Ten Years of Butterfly monitoring at Teifi Marshes and Coed Maidie

It started at Teifi Marshes in 1999. I suddenly found myself with time to use entirely for myself. What to do. Beyond the age where I might be paid for work lessened the search. I didn’t fancy working in charity shops- needed something more active. So a visit to the recently opened Teifi Marshes to offer my voluntary services. My qualifications suggested some sort of survey work. Flowers and birds were already covered and butterflies were suggested. I couldn’t believe my luck and the chance to survey the park to see what was there. Recording forms and a rough idea of how to set up a walk to do this was given to me.

Common blue butterfly

Common blue butterfly

The Transect (walk) chosen went through different habitats. Wet meadows, a disused car park, a dry meadow, calcareous waste on the site of old slate quarries, wooded paths and paths near the river and marshes.

1999 was used as a trial to get used to identifying butterflies while walking at a steady pace. Some butterflies were netted to check identities and to note features which enable quick identification. The wet meadows were fairly dry so the problem of finding oneself stuck on one leg in bog steadily sinking while the second wellington was a good pace away, also stuck, didn’t occur until the next spring. This occurred frequently in wet years and I soon learned to wear very old clothes and take a walking stick. The warden promised to come and look for me if my car was still there after six o’clock in the evening. Butterfly counting takes place between 10.45 and 15.45!

2000 and counting the different species and recording them started in earnest. I used Excel’s spread sheet for initial records. The same transect was walked, if weather allowed, every week between the April 1st and September 30th. Counts are done under strict conditions, above given temperatures and below given wind speeds as well as between given times. In 2002 Coed Maidie was added to the survey. It was not such a big site with fewer habitats and on the other side of the river Teify. It was a good check on species I was seeing at Teifi Marshes, was one species increasing or declining at one site and not the other etc.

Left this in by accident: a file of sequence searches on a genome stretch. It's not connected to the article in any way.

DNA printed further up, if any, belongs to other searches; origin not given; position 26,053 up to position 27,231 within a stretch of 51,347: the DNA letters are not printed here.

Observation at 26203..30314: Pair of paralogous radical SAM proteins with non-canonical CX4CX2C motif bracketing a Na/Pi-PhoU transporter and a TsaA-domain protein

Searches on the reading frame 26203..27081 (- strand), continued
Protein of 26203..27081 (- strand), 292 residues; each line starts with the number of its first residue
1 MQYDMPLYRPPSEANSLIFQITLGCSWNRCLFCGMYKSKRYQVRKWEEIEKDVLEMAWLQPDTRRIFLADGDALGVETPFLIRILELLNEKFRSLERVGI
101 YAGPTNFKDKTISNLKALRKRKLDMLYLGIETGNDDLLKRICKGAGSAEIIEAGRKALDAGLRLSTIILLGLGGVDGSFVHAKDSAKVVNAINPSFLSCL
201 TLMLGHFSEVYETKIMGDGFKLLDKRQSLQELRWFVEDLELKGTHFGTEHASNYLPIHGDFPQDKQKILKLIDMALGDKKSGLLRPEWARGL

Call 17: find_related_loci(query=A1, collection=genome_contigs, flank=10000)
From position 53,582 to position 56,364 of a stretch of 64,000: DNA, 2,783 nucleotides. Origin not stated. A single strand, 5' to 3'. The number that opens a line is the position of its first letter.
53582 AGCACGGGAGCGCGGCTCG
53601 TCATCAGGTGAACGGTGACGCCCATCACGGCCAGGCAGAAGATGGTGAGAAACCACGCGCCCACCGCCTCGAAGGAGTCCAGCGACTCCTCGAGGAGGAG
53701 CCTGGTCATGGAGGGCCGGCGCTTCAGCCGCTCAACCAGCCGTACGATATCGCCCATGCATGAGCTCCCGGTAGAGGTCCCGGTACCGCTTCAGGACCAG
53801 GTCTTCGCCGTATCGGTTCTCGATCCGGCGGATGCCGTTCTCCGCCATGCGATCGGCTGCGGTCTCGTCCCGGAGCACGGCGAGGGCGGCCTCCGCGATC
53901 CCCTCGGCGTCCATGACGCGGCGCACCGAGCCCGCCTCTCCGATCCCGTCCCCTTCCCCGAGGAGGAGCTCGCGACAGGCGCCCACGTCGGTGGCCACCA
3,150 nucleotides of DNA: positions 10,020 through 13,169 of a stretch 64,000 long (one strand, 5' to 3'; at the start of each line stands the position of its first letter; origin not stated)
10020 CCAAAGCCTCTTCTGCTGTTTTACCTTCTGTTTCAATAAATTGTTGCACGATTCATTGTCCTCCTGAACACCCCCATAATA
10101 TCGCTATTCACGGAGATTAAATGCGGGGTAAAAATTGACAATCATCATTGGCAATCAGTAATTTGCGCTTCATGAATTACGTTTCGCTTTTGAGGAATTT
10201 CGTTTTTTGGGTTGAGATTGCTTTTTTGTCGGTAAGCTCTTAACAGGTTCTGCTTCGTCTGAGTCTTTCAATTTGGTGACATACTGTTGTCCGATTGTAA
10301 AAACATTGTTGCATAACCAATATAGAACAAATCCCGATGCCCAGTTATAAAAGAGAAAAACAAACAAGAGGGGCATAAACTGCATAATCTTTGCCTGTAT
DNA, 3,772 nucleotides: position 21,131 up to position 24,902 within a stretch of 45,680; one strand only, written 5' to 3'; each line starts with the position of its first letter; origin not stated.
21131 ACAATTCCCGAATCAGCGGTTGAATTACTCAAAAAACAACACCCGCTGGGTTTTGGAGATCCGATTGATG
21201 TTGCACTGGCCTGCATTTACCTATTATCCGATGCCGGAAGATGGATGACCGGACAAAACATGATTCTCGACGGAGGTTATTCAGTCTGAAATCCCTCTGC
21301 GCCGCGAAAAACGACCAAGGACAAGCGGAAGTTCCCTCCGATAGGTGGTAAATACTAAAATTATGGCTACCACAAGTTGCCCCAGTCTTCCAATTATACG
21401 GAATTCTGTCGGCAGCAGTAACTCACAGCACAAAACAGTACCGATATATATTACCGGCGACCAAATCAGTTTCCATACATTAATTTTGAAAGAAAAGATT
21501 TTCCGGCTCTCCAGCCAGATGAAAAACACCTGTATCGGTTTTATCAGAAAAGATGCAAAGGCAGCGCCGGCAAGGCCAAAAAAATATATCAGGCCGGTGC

Around this time Butterfly Conservation offered their soft wear in exchange for my results. This meant that records from this part of West Wales could be added to a national database and could be seen and used by researchers over the British Isles and elsewhere. A symposium at Reading University a couple of years ago confirmed this as speaker after speaker thanked recorders without whom their work would have been impossible. Recording is time consuming and therefore expensive for salaried staff though many envy us the opportunity to carry out surveys. Fitting my results on Excel into Butterfly Conservations system was quite a problem, checking and rechecking for accuracy nearly drove me to drink.

Butterflies have been adopted by government as an indicator species to the health of our environment. They are sensitive to changes in weather. They are unable to fly in wet or cold weather and are often seen warming themselves on wood early in the morning; they take shelter at the first hint of rain. They are attractive and easy to identify.

Do we have a perfect system for counting butterflies, no; it is still being developed a new more rigorous system is being run alongside of the current one. Has all this time and effort been wasted. No, more people are now aware of the need for conservation at a time when this small island is under pressure for housing and transport and food. We need to take care of what is available. Butterflies and other insects help feed the nation by fertilising our crops. No artificial fertilisation is available for crops. Butterflies can roughly be divided into three groups, generalists, these move around easily and are not fussy about food or habitat; specialists who require limited conditions to survive and live in isolated pockets separated by unfavourable habitats. They are vulnerable to sudden change such as new building or agricultural methods and thirdly immigrants. Generalist seems to be surviving, it is the specialist who requires special attention and there have been some successes in halting decline in some species. It is important to check that a generalist species does not join the specialists by destroying its feeding and shelter.

Thanks to Mike Snow who kept my records safely during the many changes in staff and office during these ten years.